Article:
A customized and effective RTO plan can answer these questions and potentially find tens of thousands of dollars (or even hundreds of thousands) that you would otherwise be paying to the government. These unnecessary payments are often in the form of income tax, reduced benefits, or clawbacks. An RTO plan will integrate all of your retirement income sources and determine which to draw from, when, at what rate, and where to shelter it for later access. You remain in full control of all your assets — you just simply give less of it to the government.

I use a proprietary system to run scenarios for all possible strategies and generate a report showing which strategy is the most efficient for your specific situation. This is a very sophisticated process, but the results can be potentially life altering for you and your family.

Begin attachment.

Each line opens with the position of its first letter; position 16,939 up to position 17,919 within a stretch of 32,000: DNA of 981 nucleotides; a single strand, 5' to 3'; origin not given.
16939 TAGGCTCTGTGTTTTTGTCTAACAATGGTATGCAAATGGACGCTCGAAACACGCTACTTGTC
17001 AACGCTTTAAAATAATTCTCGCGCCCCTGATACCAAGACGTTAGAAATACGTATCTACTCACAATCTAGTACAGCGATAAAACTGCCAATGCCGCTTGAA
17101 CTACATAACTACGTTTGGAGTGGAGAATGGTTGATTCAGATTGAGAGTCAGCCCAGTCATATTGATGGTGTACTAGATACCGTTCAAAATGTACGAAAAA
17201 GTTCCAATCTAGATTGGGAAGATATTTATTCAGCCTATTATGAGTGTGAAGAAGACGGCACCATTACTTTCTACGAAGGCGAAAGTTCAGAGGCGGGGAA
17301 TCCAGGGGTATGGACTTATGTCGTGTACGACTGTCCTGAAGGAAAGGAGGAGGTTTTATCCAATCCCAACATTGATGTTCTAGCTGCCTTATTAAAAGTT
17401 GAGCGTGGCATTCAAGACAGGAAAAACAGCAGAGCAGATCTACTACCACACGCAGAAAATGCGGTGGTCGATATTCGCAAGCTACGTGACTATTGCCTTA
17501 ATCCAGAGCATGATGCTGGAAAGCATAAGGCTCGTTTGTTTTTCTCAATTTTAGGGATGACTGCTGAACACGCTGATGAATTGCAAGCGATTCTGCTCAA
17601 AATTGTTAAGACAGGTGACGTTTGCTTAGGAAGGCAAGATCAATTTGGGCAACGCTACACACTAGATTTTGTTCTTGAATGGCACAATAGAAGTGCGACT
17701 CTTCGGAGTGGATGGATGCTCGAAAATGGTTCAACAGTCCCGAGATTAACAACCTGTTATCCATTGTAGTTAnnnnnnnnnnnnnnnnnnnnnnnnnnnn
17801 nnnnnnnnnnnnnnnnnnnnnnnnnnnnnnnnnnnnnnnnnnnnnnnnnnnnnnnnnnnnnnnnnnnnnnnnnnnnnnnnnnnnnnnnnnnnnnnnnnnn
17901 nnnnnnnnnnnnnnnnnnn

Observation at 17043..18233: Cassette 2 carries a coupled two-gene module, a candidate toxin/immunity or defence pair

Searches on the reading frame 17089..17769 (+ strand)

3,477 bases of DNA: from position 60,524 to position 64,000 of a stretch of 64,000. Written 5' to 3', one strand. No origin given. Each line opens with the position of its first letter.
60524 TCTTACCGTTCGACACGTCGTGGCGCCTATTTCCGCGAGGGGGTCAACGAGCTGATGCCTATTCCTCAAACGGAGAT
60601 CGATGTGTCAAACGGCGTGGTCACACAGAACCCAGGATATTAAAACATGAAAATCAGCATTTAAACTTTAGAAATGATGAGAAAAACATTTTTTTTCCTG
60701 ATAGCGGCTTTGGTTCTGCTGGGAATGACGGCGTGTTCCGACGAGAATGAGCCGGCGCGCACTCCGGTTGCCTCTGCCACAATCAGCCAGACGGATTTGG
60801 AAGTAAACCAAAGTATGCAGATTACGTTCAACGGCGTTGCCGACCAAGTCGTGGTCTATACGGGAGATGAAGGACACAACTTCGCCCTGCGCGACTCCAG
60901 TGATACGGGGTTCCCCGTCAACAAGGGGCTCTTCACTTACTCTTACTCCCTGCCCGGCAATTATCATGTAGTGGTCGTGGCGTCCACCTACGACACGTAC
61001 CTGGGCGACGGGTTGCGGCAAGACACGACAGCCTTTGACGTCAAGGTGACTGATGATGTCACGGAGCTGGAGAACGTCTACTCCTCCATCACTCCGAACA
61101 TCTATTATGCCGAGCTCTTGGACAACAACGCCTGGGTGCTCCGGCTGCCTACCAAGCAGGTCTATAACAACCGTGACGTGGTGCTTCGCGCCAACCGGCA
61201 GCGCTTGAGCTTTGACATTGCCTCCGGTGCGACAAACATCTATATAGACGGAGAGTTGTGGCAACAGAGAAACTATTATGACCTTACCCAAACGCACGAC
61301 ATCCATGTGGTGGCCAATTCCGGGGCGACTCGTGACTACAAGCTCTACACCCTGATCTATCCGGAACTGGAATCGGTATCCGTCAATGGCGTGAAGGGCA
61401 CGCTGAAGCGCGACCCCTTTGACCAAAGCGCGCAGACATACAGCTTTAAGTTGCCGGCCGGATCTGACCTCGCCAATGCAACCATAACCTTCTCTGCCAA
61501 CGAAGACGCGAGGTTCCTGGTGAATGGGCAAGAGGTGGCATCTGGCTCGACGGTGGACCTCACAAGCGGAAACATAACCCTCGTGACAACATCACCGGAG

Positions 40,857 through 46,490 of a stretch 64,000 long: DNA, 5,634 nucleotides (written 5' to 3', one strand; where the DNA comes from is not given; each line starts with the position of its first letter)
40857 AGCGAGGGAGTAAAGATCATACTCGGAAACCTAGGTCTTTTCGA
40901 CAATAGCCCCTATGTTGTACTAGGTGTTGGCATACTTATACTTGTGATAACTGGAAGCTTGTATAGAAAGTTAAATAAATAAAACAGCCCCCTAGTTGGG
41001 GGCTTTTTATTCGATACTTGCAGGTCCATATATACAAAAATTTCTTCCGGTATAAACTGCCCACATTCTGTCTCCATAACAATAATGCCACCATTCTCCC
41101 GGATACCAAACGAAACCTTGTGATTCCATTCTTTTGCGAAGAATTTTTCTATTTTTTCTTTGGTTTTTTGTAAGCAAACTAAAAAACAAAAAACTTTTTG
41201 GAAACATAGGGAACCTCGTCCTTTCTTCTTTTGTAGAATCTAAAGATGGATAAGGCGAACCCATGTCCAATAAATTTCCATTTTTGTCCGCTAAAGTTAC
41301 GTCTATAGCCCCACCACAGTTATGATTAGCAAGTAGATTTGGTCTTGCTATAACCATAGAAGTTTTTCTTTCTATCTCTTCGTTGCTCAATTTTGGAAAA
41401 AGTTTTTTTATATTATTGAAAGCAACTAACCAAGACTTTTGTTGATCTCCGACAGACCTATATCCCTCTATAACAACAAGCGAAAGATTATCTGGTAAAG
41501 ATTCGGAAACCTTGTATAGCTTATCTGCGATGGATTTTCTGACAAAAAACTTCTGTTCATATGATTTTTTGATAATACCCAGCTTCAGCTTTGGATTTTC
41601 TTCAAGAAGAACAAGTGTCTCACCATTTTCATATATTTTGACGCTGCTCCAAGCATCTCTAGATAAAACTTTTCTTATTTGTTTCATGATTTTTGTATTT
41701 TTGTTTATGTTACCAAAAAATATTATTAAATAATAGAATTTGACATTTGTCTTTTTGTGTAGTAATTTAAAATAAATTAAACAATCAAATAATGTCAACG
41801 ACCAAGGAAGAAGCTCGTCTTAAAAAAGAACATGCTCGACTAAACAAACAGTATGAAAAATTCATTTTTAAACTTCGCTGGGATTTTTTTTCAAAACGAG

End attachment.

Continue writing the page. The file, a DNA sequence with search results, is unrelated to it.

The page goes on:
If you have retired, or are within 5 years of retirement, and would like to see how much an RTO plan can improve your retirement, start here.

Minimizing taxes on what’s left

If you feel that there will be some assets left over when you ultimately pass away, how much of it would you like to leave to the government? Without careful pre-planning, more than half of the value of an estate can end up going to various levels of government.

Your lifetime of work, and the savings that you have accumulated, should be used the way that you want. If you leave something behind, you should have control about where it goes after your death.

If you would like the government to be your largest beneficiary when you pass away, do nothing. If you would prefer to see the proceeds of your estate go to your family, your friends, a charity, or anyone else of your choice, then you need an Estate Plan.